From Solstice to Solstice: 183 Days of the Home Planet as Seen from Space

A supercool animation of satellite images shows a half year of Earth's evolving seasons.

ImaGeo iconImaGeo
By Tom Yulsman
Dec 30, 2021 7:20 PMJan 11, 2022 12:37 AM
Earth on the December Solstice
This is what Earth looked like to the GOES-16 weather satellite on Dec. 21, 2021, the December solstice. That was the longest day of the year in the Northern Hemisphere, and the shortest in the south. See below for an animation of GOES images covering every day from the June solstice to this one. (Credit: SSEC/CIMSS and NOAA)


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As a potent New Year's winter storm bears down on a broad swath of the United States, spring may seem a very long ways off.

But if you live in the Northern Hemisphere, keep the faith: Since the December solstice on the 21st, the days have been lengthening, heralding an eventual return to warmer days and spring blossoms.

Of course, if you happen to live in the Southern Hemisphere, you may have noticed that the opposite has been true.

But just what is this thing called the "solstice"?

It has to do, of course, with the tilt of Earth's axis of rotation. And this animation shows in a compelling visual fashion what it's all about:

The animation consists of one image of the full disk of Earth acquired every day at about 11:00 UTC by the GOES-16 weather satellite. (That's 6:00 a.m. EST.)

It starts on the June solstice and ends on the December solstice. In each frame of the animation, the bright portion of Earth is experiencing day, and the dark portion nighttime.

At the start of the animation, on June 21, 2021, it's the longest day of the year in the Northern Hemisphere and the shortest in the south. By the end, on Dec. 21, it's flipped around.

To fully understand what you're looking at, it helps to know a few things:

First, in its geostationary orbit 22,300 miles away, the GOES satellite remains directly over a specific point on the ground as Earth rotates on its axis. From this perch — high above the Equator in the northwestern portion of South America — the satellite has an excellent view of the Western Hemisphere, including the United States.

Also, as the spacecraft orbits, a sensor called the Advanced Baseline Imager generates one image of Earth's full disk every 10 minutes. That allows it to offer excellent views of the weather in the Western Hemisphere as each day progresses.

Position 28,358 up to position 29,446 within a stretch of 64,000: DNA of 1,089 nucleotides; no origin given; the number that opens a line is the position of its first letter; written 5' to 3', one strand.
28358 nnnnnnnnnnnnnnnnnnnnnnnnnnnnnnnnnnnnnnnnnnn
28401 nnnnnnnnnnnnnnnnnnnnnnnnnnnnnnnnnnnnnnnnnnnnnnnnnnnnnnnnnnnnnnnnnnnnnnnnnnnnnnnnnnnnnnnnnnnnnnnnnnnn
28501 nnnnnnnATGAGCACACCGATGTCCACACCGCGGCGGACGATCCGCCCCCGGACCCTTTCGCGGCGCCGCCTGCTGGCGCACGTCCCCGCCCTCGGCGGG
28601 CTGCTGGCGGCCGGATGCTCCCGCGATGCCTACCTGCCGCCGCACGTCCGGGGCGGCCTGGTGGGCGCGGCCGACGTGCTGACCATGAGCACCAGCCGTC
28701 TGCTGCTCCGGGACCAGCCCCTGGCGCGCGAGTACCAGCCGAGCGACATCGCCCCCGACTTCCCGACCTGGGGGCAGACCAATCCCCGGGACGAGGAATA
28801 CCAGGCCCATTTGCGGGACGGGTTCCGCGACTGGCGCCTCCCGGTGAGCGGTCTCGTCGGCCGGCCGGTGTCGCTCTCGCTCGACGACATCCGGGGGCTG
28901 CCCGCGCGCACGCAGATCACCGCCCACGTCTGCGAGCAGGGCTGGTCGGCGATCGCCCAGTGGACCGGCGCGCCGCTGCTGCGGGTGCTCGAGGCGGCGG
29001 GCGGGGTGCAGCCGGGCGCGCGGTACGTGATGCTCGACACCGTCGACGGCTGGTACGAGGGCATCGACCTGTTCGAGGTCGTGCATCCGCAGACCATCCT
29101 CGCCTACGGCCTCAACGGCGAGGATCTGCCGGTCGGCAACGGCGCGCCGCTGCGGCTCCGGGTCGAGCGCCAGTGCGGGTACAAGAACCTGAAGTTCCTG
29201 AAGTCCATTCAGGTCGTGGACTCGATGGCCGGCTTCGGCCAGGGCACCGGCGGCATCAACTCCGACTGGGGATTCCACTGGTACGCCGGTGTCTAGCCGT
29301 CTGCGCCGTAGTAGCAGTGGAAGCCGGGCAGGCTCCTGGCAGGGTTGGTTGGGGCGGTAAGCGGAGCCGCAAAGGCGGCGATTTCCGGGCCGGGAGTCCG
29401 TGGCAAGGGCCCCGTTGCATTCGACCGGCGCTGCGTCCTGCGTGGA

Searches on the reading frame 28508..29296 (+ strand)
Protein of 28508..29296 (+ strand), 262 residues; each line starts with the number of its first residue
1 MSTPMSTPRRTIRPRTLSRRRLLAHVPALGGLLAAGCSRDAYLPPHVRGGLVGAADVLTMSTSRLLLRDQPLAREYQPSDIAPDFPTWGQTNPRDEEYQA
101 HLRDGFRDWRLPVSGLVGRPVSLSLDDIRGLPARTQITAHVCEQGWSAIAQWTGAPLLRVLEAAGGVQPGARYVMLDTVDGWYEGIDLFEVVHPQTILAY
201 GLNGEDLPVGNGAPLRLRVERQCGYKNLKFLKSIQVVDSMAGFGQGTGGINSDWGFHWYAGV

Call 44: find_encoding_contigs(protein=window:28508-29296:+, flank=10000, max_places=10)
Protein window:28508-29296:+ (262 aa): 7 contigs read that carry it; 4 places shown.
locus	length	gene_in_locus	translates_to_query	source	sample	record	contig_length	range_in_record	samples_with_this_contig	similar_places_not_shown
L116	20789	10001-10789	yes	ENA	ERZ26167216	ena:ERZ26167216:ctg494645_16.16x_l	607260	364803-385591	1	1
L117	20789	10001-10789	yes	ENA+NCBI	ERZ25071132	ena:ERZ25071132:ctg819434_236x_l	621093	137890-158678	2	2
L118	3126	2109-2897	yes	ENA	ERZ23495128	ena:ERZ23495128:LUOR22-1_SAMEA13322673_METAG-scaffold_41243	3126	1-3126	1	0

Lastly, this animation does something really interesting: Each image is a snapshot of what the full disk of the Earth looked like — including its weather systems — at the same time every day for the 183 days between the two solstices. And that provides a beautiful perspective on the daily evolution of day and night, with the days getting progressively shorter in the north and longer in the south.

Before I go any further, I want to give a special shout-out to the creators of this animation: the awesome folks at the University of Wisconsin's Cooperative Institute for Meteorological Satellite Studies. If you have any interest in weather and remote sensing, you should check out their CIMSS Satellite Blog:

Back to the Solstices

The following diagrams help explain the solstices further (and apologies in advance that they show daylight on the opposite side from the animation):

The June solstice. (Credit: NOAA Scijinks)

On the June solstice, Earth's axis tilts the Northern Hemisphere toward the Sun. On this specific day, at the latitude called the Tropic of Cancer, the Sun is directly overhead at high-noon.

Meanwhile, at this time of year the Southern Hemisphere is tilted away from the Sun, bringing shorter days and cooler temperatures.

Now, flash forward 183 days, and here's what it looks like:

The December solstice. (Credit: NOAA Scijinks)

On the December solstice, the tilt of Earth's axis points the Northern Hemisphere away from the Sun and the south toward it. At the Southern Hemisphere latitude called the Tropic of Capricorn, the Sun is now directly overhead at high-noon.

As I'm writing this story on Dec. 30, 2021, the day will last for nine hours, twenty-two minutes and twenty seconds. That's already two minutes and forty-four seconds more than on the December solstice, nine days ago.

And as the New Year's snowstorm approaches, I'm very much looking forward to the next solstice.

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